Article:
Pepper Rutland was recently featured with Ideamensch, a publication that connects entrepreneurs across the country to generate new ideas about business. Pepper’s interview was quickly met with praise from the Ideamensch staff and various members of their online community. See the interview below, and for the full feature, visit Pepper Rutland’s page on Ideamensch.
Where did the idea for MMR Group come from?
After leaving a previous organization that was similar in nature, I believed that, managed differently, our business model would thrive, and it has.
What does your typical day look like and how do you make it productive?
My typical day is spent reacting to problems, answering questions, resolving issues or conflicts, and directing our management team on the path and business model we have chosen. Unanswered questions or issues do nothing but slow progress.
How do you bring ideas to life?
I generally bounce new ideas off my senior management team to get their reaction and look for the flaws and weak points. If we can’t shoot it down, we move on to the next step.
What’s one trend that really excites you?
The trend that our country is really working toward is Energy Independence. This will truly have a long-lasting impact on our economy and where we are headed as a nation.
What is one habit of yours that makes you more productive as an entrepreneur?
I have the determination to complete a task in full–never leaving anything unfinished. I believe that it is important to clean up all the details that are often overlooked, no matter how small.
What advice would you give your younger self?
To be more patient. Sometimes quick reactions are truly knee-jerk, and you later wish you would have taken a little more time to think it through.
Tell us something that’s true that almost nobody agrees with you on?
I believe in today’s lifestyle the entrepreneur can still succeed and help influence change. That the sophisticated society we live in has not dampened that spirit, even though it is much harder than it was 20 years ago.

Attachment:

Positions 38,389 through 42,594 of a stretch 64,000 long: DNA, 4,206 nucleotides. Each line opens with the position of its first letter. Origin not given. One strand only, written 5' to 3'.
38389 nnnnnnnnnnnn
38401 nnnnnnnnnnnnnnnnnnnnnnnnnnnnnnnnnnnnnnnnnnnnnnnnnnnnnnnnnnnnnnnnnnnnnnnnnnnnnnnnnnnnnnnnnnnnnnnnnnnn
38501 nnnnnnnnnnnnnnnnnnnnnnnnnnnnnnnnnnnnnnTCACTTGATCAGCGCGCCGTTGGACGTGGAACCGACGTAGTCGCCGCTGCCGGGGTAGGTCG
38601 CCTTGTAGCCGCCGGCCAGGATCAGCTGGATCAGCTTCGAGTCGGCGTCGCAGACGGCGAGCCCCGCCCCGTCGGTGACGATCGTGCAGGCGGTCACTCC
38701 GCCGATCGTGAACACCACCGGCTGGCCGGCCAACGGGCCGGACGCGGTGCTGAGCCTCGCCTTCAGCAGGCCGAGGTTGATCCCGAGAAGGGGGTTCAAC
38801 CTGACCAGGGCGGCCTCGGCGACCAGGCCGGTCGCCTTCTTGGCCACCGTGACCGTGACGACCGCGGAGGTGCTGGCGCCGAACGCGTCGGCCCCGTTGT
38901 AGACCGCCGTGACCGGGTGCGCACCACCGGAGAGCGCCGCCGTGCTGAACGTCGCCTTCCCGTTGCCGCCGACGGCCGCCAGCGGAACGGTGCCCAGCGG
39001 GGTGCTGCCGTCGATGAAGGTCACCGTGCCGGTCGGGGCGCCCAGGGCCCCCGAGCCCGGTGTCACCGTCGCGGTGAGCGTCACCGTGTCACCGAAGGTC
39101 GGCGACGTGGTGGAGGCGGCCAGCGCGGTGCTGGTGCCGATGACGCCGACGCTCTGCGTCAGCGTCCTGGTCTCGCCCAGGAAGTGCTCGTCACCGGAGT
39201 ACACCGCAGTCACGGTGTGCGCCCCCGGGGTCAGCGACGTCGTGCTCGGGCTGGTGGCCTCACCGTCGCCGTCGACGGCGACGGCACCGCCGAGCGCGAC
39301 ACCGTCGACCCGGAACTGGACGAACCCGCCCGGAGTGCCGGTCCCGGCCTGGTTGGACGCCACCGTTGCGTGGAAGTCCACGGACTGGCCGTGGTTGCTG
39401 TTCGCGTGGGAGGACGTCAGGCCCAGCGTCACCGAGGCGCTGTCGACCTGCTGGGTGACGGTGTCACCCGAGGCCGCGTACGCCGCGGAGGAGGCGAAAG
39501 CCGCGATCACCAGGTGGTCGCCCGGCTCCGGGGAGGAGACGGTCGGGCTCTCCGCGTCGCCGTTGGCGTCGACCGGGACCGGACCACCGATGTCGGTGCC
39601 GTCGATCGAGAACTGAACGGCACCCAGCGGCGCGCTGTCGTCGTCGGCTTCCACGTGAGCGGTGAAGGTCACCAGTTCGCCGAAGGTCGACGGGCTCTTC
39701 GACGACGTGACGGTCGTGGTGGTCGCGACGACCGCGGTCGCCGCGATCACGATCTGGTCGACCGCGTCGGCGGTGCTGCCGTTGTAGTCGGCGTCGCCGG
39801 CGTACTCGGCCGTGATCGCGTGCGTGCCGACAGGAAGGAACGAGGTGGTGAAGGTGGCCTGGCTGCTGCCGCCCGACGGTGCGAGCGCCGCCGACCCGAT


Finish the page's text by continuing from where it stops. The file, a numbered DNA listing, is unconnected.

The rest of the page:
As an entrepreneur, what is the one thing you do over and over and recommend everyone else do?
Organize and prioritize your schedule and routine every day. Disorganization creates chaos and confusion. People tend to migrate toward stable, structured, and organized operations.
What is one strategy that has helped you grow your business? Please explain how.
Leadership through Example. When people see senior leaders in the “trenches” willing to do whatever to help succeed, they respond. I believe that there are two words you must eliminate in your culture to get people behind you in order to grow. Those two words are “Ego” and “Greed.”
What is one failure you had as an entrepreneur, and how did you overcome it?
To not listen to my gut instinct when I knew better, knew something wasn’t right but did it anyway because there was a compelling argument at the time. Listen to your gut, your heart, and your conscience.
What is one business idea that you’re willing to give away to our readers?
Divisionalized entrepreneurship, where you invest in your management on a basis that you reward good management skills and decision making financially. Effectively, you are asking them to “bet” on themselves.
What is the best $100 you recently spent? What and why?
Picking up a dinner tab for a couple of military guys coming back from Iraq. It’s amazing how grateful they were when it should be us that has that gratitude.
What is one piece of software or a web service that helps you be productive? How do you use it?
Everything is on my cell phone, daily morning report, stock market analysis, every APP available, well maybe not every APP.
What is the one book that you recommend our community should read and why?
I have 5 books I recommend to our upcoming management. I personally liked Endurance by Alfred Lansing. It shows great leadership of men and how you can endure struggle in the toughest of situations.
What is your favorite quote?
“Learning and innovation go hand in hand. The arrogance of success is to think what you did yesterday will be sufficient for tomorrow.” William Pollard